It is not so useful because you are applying it to large capital.
Think about Theory of Investment Value. It says that you must find undervalued stocks with whatever ratios and metrics.
Now think about the reality of a company. For example, if you are waiting KO (The Coca-Cola Company) to be undervalued for buying it, it might be a bad idea because KO is already an international well known company and KO sells its product almost everywhere...so there are not too many opportunities for growth.
Even if KO ratios and metrics says it's a good time to buy because it's undervalued, people might not invest on it because KO doesn't have the same potential to grow as 10 years ago. The best chance to grow is demographics.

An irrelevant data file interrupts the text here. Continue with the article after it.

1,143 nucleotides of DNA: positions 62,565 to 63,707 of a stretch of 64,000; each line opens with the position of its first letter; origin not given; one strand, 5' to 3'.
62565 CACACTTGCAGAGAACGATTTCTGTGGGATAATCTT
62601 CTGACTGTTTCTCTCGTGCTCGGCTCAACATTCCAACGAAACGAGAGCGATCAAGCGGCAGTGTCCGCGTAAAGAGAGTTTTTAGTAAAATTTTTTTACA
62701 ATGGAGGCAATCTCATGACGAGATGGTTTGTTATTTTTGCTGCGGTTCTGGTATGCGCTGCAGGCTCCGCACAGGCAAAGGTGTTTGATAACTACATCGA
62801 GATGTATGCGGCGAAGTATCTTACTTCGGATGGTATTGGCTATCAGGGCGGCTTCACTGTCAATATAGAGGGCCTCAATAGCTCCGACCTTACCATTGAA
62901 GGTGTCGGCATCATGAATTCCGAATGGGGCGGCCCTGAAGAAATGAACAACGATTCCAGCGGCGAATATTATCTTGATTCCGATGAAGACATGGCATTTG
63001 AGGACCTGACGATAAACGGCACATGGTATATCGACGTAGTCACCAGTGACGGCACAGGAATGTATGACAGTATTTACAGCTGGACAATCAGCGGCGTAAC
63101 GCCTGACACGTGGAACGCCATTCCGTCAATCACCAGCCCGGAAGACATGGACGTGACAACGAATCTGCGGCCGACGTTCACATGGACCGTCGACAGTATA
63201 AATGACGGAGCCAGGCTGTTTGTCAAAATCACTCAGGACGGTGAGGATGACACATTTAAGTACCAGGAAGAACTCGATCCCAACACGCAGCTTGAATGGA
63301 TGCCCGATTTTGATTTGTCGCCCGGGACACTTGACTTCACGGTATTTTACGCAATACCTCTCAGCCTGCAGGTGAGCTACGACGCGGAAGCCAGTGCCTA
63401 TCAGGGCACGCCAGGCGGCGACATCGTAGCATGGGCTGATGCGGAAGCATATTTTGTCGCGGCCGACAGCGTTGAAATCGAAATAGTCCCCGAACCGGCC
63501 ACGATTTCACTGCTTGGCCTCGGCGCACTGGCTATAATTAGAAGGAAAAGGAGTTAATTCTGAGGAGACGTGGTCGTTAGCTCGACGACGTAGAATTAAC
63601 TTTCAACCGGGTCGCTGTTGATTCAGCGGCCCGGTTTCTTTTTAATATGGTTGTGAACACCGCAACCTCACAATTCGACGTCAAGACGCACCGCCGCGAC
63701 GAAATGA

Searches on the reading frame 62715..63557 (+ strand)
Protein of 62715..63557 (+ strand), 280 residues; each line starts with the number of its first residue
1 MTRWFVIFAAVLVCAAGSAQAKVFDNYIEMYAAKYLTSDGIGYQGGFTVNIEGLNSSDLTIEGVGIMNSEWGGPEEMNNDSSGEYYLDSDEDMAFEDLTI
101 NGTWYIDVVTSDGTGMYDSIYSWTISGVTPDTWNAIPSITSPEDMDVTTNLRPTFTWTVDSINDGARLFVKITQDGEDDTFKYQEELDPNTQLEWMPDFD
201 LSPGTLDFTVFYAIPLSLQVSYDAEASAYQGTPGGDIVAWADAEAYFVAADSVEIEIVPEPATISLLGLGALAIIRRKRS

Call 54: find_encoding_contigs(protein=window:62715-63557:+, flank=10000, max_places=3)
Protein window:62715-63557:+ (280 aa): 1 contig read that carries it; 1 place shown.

You are better off either buying ETFs monthly for many years (10 minimum) OR find small-cap and mid-cap companies that have the potential to grow plus their ratios indicate they might be undervalued.
If you want your investment to work remember this: stock price growth is nothing more than
- People have a lot of expectations about the company's potential: think about RAVE (Rave Group Restaurants) is not generating earnings but it has Pie Five Pizza; good brand, good business model and it's getting famous.
- People have a lot of expectations about the company's potential company is doing very well, for example, Facebook.
You might ask yourself. What is your investment profile? Agressive? Speculative? Income? Dividends? Capital preservation?
If you want something not too risky: ETFs. And not waste too much time.
If you want to get more returns, you have to take more risks: find small-cap and mid-companies that are worth.
I hope I helped you!